The impressive end-to-end extension of the V6-Stage also reflects in its presentation, which is broad and spacious. The soundstage is larger compared to most universals as well as many customs, such as the Music One. It is a touch more constrained than that of the JH13 Pro but on the whole the presentation of the V6-Stage is as well-rounded as anything Ive heard in its price bracket.
The SM64 is a triple-armature universal-fit earphone that impresses, among other things, with its bass response. Compared to the V6-Stage, its bass reaches deeper and hits harder but still maintains excellent control. In the midrange, the 1964EARS perform better while the SM64 is biased towards the lower midrange, the V6-Stage is quite level throughout, offering flatter upper mids and a more balanced and neutral sound. It sounds clearer, less congested, and more refined than the SM64 except for a bit of peakiness in the treble, which makes the V6-Stage sound a little hotter and more tizzy next to the darker EarSonics.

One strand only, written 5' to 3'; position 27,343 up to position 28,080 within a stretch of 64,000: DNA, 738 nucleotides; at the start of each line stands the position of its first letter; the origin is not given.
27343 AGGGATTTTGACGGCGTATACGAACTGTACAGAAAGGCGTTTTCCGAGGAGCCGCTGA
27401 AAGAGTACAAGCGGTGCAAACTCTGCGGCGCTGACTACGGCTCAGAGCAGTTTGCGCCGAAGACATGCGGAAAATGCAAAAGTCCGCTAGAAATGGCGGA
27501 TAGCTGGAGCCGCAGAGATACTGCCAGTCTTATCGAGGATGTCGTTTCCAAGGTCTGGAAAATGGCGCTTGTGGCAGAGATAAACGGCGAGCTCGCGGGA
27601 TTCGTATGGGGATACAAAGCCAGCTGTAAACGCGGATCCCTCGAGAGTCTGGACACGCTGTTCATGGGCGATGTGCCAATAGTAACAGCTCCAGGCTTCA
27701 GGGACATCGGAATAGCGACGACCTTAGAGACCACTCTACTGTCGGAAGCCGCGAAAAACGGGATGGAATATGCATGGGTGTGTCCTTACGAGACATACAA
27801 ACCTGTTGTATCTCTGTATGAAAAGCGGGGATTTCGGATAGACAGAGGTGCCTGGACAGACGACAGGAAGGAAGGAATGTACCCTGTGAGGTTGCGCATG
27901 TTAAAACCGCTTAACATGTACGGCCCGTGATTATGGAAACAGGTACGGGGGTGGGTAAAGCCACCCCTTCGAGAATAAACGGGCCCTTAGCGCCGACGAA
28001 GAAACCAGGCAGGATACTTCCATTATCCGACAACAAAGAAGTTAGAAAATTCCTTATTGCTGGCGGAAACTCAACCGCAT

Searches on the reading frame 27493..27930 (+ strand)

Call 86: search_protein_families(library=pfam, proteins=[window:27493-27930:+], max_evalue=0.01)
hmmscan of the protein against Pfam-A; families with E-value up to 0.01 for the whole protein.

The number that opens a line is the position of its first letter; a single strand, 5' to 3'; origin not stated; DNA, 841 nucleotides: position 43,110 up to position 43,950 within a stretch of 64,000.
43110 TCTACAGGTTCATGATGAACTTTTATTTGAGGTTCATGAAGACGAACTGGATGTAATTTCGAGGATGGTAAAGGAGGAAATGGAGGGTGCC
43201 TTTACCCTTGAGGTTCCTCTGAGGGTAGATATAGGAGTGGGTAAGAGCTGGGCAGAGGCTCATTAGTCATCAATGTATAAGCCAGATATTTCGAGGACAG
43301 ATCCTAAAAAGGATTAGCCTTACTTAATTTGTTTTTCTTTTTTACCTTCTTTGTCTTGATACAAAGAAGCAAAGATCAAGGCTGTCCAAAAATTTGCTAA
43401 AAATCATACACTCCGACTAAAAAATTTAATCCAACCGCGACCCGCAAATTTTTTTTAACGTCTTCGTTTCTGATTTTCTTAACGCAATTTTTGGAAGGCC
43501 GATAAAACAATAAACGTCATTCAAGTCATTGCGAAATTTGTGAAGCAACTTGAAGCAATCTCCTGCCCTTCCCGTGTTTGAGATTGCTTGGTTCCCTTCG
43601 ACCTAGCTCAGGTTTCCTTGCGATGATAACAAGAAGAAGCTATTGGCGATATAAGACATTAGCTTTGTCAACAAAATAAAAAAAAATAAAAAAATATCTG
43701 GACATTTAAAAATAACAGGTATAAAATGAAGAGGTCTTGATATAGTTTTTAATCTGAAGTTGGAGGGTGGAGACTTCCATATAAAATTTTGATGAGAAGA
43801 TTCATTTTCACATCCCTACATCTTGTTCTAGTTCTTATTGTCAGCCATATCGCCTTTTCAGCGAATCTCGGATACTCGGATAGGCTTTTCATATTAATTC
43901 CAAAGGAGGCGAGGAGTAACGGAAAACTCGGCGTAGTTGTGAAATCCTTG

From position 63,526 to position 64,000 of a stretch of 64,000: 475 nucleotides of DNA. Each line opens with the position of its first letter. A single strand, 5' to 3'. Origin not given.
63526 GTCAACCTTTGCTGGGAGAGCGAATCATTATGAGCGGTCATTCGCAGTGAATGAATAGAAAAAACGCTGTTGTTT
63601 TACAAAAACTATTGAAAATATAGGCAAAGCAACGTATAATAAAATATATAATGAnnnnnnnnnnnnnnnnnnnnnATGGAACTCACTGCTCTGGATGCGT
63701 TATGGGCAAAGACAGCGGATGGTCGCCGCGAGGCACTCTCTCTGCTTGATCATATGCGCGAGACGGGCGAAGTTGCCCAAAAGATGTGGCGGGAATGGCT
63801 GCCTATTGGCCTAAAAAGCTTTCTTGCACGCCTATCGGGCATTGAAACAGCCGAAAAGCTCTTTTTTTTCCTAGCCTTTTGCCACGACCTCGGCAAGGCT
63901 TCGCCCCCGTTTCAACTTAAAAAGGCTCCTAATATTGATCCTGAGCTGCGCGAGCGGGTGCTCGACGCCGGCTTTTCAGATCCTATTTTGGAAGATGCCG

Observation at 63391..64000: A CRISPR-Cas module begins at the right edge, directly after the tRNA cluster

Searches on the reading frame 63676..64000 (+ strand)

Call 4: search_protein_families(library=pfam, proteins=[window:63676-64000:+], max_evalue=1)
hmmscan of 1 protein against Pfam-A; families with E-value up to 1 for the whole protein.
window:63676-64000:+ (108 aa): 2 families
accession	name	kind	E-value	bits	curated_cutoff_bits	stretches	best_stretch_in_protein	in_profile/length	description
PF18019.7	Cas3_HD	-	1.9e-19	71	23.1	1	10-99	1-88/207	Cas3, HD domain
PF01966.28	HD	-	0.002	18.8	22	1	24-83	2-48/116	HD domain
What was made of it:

Alclairs Reference monitor pursues a sound signature very similar to that of the V6-Stage, falling a bit short of the V6 in overall performance. Bass quantity is similar between the earphones but the Reference is slightly mid-recessed and sounds more dry whereas the V6-Stage has a fuller, smoother sound with a more prominent midrange. Treble performance is also similar between the two – both units have a tendency to exaggerate sibilance and sound a little hot on certain tracks, with the V6-Stage performing a bit better in this regard. In terms of presentation, too, the V6-Stage comes across as more versatile and convincing, with a little more imaging prowess and better balance of width and depth.